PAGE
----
Archive for the ‘Book Reviews’ Category

There really is nothing quite like the great outdoors.

Tina Vindum’s Outdoor Fitness

Tina Vindum and her camp sent this to me and I’m really grateful for it. Though, I will admit right now, it took me a year to find time to read this *EEK*. With the career change and a bunch of other life changes, everything got put on the back burner.

But I’m back to reading! YAY!

This book is all about getting into shape—mentally and physically—using the gym nature provides.

What I Liked: Tina explains how liberating it can be to work out outside and how beneficial it is to your mind, emotions, and physical health. She mentions how her body completely changed thanks to working outdoors, and I don’t doubt that! She’s a former Alpine skier and competitive mountain biker, so she knows how to listen to her body and understand what really works best. She gives ideas for how and where to find places to exercise, how to be safe, what to expect, what to eat, as well as workout plans for single site, multisite, and traveling sites. I also liked the last part—“Going Inside Your Body”—where Tina explains how to take care of your body by taking measurements and eating intuitively.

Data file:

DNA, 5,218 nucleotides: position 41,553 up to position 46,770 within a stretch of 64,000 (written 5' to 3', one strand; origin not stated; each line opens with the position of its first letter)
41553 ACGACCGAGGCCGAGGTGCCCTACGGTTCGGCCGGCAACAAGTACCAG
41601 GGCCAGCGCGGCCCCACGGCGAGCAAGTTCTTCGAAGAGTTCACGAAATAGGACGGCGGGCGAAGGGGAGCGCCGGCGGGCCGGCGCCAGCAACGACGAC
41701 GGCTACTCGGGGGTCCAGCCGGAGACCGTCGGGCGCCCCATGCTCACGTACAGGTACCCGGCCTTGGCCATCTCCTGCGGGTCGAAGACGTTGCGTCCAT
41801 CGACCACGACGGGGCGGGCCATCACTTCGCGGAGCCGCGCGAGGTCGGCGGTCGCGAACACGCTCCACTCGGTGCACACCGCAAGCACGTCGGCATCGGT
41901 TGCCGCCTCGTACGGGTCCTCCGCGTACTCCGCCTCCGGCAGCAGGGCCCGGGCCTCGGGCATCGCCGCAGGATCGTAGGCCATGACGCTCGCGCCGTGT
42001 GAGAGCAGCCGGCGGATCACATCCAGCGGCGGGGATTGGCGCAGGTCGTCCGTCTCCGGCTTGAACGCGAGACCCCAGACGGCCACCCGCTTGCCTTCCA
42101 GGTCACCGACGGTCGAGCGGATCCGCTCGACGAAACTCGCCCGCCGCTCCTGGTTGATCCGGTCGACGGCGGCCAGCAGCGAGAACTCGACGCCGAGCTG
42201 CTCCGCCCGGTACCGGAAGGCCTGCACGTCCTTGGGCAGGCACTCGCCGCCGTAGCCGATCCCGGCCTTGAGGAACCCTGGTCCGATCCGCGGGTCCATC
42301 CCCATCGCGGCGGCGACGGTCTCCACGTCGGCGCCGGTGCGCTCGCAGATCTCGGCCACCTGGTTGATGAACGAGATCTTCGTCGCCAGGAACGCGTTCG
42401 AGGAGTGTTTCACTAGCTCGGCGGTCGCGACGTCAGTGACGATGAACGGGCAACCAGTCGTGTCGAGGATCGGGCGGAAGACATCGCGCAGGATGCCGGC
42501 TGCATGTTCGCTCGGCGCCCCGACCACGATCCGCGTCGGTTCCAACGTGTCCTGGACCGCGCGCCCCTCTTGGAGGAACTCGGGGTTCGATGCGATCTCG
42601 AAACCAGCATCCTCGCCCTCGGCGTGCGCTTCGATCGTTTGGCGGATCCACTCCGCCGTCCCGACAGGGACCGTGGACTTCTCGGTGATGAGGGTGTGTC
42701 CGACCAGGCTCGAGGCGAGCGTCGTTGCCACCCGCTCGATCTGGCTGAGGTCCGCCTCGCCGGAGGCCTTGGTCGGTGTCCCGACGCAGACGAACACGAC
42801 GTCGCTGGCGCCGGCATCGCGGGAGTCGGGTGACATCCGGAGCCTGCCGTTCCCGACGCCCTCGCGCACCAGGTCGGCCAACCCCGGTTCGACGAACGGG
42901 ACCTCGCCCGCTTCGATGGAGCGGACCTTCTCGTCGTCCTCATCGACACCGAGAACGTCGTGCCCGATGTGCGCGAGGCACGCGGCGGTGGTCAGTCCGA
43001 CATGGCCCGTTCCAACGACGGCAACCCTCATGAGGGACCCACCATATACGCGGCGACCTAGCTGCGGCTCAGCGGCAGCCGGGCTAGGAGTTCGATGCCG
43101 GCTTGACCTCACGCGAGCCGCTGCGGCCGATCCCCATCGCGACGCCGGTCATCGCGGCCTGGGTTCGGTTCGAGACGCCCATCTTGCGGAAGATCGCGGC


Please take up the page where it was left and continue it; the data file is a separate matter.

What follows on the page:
What I Didn’t Like: She spent two chapters about how to connect mentally to the outdoors. Don’t get me wrong, it was interesting stuff, however, I would rather she have talked about things to focus on outside as opposed to describing a bunch of them. Everything she talked about was beneficial and there are fascinating facts behind it, but I just thought it got a bit wordy.

My Concluding Thoughts: If you’re dropping your gym membership, but not sure where to go now or what’s possible in the wide world of outdoor fitness, then this book would be a smart investment because of the workout moves and ideas in the last two parts. It gives you a wide variety of ideas of what you can do and where you can do it and with what props you can use. I love how she explains how to use nature’s tools to work out—trees, stumps, rocks, logs, and hills—but she also explains  how to use an urban city’s tools to your advantage, too—parking meters, curbs, stairs, and walls. If you’re happily in a relationship with your gym, there’s no huge need to grab this book. It’s definitely a fun way to spice up your exercise routine, so you should definitely look into her approach either way. Another idea is if you have a personal trainer, mention this book to him or her and request an outdoor session to try things out!